3) DeMarcus Cousins was again a beast. Again the Kings lost anyway.
Stop me if you’ve heard this before. The Kings went into this season with high playoff aspirations, but they keep suffering losses in games they should win — despite the play of their star.

On Monday night DeMarcus Cousins led the Kings in points (36), rebounds (20), and assists (4). He was the guy who drove in isolation and got past Marcin Gortat for the final two Kings buckets in regulation to tie the game, then contested John Wall’s potential game winner that missed as time expired. Boogie was fantastic.

But the Kings lost, 101-95 in overtime, and fall to 7-11 on the season. There were a few reasons Washington won, and it give the victors and their stars credit — Bradley Beal had a strong night with 31 points, while John Wall finished with 19 points and 11 dimes. However, the biggest difference was the benches. It was a tight game at the end of the third when Cousins and Rudy Gay went to the bench for some rest, and pretty soon Washington went on a 10-0 run. Cousins helped dig his team out of the hole, but that was all he could do. Washington leaned heavily on its starters (they played 24 minutes together and were +5), but their bench made plays.

And with another loss, the vultures — in the form of other teams’ GMs — continue to circle Sacramento, looking to pick off Gay, or Omri Casspi, and eventually Cousins himself. Go ahead and argue the Kings are just two games back of the Lakers for the final playoff spot in the West right now, but unlike Los Angeles, Sacramento doesn’t look like a playoff team.

Kemba Walker and Marcus Smart will be Team USA captains in World Cup

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Team USA is just about ready to get underway for the 2019 FIBA World Cup in China. The United States beat Australia on Wednesday night in a tune-up game, 102-86.

Several big-name NBA players have dropped out of participating with the Team USA roster this summer, but it appears that things have solidified as we enter late August. To that end, we now have confirmation about who Team USA’s captains will be moving forward.

According to Kemba Walker, he and fellow Boston Celtics teammate Marcus Smart will be the captains for the international squad in this year’s World Cup.

Via NBC Sports Boston:

“We have a bunch of guys who don’t mind being the underdogs,” Walker told reporters. “We are hungry, and we are going to go out there to try and win a gold medal…I take pride in being a leader and guys looking to me and I’m here to set the tempo and bring my experience and energy.”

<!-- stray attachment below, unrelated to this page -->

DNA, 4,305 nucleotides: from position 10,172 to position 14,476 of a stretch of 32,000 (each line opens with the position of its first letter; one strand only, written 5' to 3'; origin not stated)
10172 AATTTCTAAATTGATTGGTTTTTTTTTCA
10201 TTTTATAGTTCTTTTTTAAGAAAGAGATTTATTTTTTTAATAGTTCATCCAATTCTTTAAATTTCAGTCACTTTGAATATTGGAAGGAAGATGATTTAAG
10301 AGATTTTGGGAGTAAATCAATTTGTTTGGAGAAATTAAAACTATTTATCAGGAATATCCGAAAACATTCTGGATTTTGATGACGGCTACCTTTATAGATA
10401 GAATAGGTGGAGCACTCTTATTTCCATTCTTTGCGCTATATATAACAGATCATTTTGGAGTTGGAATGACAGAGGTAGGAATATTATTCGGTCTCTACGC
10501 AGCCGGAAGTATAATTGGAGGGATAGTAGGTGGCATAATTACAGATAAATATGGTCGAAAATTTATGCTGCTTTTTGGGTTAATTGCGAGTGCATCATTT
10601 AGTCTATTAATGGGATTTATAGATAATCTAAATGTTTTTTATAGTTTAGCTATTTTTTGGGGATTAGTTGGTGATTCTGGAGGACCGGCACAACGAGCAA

This is a point of pride for Celtics fans, and Walker and Smart appear to be two excellent choices as captains of this young Team USA roster.

It’s not going to be easy for Team USA to win the World Cup. Leadership and camaraderie has often been the deciding factor in the USA’s performance in international play. The team rallied around a strong locker room after their poor performance in the 2004 Olympics, coming together to win the gold in the 2008 Beijing games.

Walker and Smart should provide leadership and calmness for a team that will have many challengers who view them as vulnerable.

Minnesota’s Gersson Rosas says Andrew Wiggins must be “main contributor” to T-wolves

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Last season in Minnesota — with Jimmy Butler torpedoing the team and ending the Tom Thibodeau era — was pretty much the figurative definition of a train wreck.

Out of that wreckage, the Timberwolves think they found some positives. Ryan Sunders was thrown into the fire as a young coach but bonded with Karl-Anthony Towns. Robert Covington sparked the defense before his injury. Josh Okogie emerged as a player. This summer the team drafted a player with a lot of potential in Jarrett Culver.

Minnesota also brought in the aggressive Gersson Rosas out of Houston to take over as team president and start reshaping the franchise into one that can live up to the promise of Towns’ potential. For that to start to happen, meaning a return to the playoffs, Rosas pointed to a couple of things needing to go right this season. First and foremost, they need more — and more consistency — out of Andrew Wiggins. Via Timberwolves writer/podcaster Dane Moore.